Couch potato that I am, I surprised myself this past February Break by actually going outside and doing something active: hiking! Along with a few other residents of Bethe House, I trekked through the scenery of Roy H. Park Preserve, a Finger Lakes Land Trust Preserve that is a twenty-minute drive from West Campus. We arrived at 11:30 A.M. this past Sunday, which – as those of you who remained on-campus will remember – was an unusually warm fifty-seven degrees Fahrenheit, a temperature that made for quite the pleasant hike. Upon parking the car in the preserve’s parking lot, we immediately saw the following signs:
As depicted in the photo above, we started out on the Baldwin Tract, one of two parts of the preserve that is slightly closer to campus. The other part is a beautiful boardwalk located five minutes down the road which we would visit later. Although it was much warmer that day, there was still a thick layer of snow throughout the preserve, which meant that if there was a beaten path, it was not visible. We did, however, have the footprints of previous hikers in the snow and the guidance of our Graduate Residential Fellow David to follow. With such an abundance of information, we promptly began to walk along the tract, most of which looked like this:
This being a nature preserve, it would only make sense to heighten the hiker’s appreciation of the surrounding nature by delineating the difference species of trees present in the tract with signs:
I know it’s counterintuitive to include a sign that simply describes a sugar maple without including a photo of the sugar maple itself, but allow me to defend myself. Aside from the evergreens, all the leafless trees looked exactly the same (so you all aren’t missing out on too much).
David, who has been to the preserve for many a hike before, recommended that we go see a creek and small waterfall, so we made a left and hiked down a pretty steep expanse – the beginning of which was marked by what I shall call a portico of sorts:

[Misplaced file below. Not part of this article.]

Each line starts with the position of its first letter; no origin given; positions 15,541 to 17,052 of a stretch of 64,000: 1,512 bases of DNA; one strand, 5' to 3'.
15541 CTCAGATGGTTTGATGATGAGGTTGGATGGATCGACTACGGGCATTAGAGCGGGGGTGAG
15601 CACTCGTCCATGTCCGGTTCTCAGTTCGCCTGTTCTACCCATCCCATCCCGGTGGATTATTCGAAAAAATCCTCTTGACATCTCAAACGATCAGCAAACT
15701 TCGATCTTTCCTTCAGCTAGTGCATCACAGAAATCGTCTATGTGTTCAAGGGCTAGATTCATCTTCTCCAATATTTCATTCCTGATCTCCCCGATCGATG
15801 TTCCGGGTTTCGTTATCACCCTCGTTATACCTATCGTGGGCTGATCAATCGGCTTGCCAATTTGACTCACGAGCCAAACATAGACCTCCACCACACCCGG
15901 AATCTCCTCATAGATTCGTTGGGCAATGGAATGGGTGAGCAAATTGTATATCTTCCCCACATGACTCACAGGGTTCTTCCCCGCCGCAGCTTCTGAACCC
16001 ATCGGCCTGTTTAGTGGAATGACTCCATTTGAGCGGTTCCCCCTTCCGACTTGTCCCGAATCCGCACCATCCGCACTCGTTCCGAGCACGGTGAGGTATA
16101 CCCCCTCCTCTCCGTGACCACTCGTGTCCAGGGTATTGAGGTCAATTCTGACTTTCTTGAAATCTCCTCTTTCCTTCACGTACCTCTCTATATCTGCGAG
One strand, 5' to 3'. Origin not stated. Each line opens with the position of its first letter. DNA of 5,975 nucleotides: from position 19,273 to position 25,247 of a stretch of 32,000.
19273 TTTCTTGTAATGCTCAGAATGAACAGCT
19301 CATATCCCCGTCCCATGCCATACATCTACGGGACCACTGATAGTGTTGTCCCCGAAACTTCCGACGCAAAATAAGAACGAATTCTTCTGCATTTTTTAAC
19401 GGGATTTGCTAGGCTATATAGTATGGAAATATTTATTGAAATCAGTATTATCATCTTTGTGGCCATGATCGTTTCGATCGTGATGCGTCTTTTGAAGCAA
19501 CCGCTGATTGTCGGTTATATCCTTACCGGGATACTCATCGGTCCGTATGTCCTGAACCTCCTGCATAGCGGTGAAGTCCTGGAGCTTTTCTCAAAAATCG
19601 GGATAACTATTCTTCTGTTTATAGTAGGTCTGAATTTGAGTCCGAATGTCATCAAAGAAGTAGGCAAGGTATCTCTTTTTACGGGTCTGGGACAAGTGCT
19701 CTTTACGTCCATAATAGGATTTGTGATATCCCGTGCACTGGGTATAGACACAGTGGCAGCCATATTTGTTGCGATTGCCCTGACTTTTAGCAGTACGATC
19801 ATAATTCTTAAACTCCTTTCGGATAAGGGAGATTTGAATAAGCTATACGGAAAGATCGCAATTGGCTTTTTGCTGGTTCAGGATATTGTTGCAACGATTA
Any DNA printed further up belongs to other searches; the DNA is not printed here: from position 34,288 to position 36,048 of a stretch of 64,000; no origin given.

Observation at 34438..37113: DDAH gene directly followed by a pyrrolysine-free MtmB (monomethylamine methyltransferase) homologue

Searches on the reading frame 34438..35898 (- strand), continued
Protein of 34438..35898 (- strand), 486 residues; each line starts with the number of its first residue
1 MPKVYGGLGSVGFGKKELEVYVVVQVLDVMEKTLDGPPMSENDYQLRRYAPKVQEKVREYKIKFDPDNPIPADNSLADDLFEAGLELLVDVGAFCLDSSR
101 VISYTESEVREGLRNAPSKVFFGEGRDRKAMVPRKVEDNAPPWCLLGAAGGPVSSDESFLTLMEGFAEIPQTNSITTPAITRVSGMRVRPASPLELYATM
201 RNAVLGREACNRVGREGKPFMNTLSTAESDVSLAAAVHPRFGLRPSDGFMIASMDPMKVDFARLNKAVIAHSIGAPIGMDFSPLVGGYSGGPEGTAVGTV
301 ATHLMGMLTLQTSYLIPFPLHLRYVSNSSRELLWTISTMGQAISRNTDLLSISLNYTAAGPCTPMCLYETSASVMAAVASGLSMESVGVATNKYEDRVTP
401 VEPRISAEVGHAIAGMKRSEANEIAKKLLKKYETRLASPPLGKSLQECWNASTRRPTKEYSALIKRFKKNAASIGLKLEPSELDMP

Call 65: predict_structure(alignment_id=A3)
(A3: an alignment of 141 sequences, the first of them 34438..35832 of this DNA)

As you can see in the photos below, especially if you note the slope on the other side of the creek, the descent is indeed steep – it took me over ten minutes to get down to the creek because I really didn’t want to slip on the snow and fall on my tush. This entailed ten minutes of digging my platform heeled ankle boots (which are, contrary to popular belief, actually quite nice to go hiking in) into the snow and hugging trees for a momentary sense of security:
Thankfully, I made it to the bottom in one piece. As I got closer to the creek, I noticed more of the trees were evergreens. The creek itself wasn’t frozen over but loudly flowing, making for a serene and charming scene. Although I couldn’t get a panorama of the entire creek, I took panoramas of various sections of the creek, which are arranged from left to right below:
I love the last photo – how it shows you the gracefully fallen snow-covered trees while conveying the motion of the creek as the sun shines down on all of it.
I swear this is my last panorama of the creek:
Next to the creek and at the bottom of the descent was this shale formation that other hikers have used as shelves for stones:
If you take a closer look, you’ll see that many of them are heart-shaped and have what I assume are the initials of couples engraved into them, like this one:
Then there are others that seem to commemorate an individual’s adventure, like this particularly intricate design:
Can you discern the moon, evergreen tree and textured ground?
After taking copious selfies and panoramas, we hiked back up the slope and continued to wander about the tract until we unintentionally made a huge circle and arrived back at the car. Then we drove down to the aforementioned boardwalk which was a mere five minutes away. Immediately visible from the parking lot, the boardwalk passes over a marsh:
It’s also referred to as “Howard’s Walk.”
Beware of beavers, bees and wasps!
Here are some panoramas of the marsh from the boardwalk – you might be able to spot a beaver dam if you look closely:
In the middle of the boardwalk is a circular overlook with a bench, which is dedicated to a Matthew Ruppert:
After the overlook, the boardwalk continues:
The boardwalk ends here, and we didn’t venture any further in the interest of time:
Afterwards, we drove back to campus, where we arrived a little before 2:00 P.M., meaning our excursion lasted two and a half hours.
If you’re no longer enchanted by Beebe Lake or Cascadilla Gorge Trail and looking for somewhere new to walk around, I recommend paying a visit to Roy H. Park Preserve. Although the preserve doesn’t possess the proximity to campus of the former two, it has nowhere near as many visitors, which means you’ll definitely get more privacy. Plus, the preserve covers a greater amount of land, so you’ll also get more time to ponder the mysteries of the universe.
Hope you all have an awesome three-day week of classes!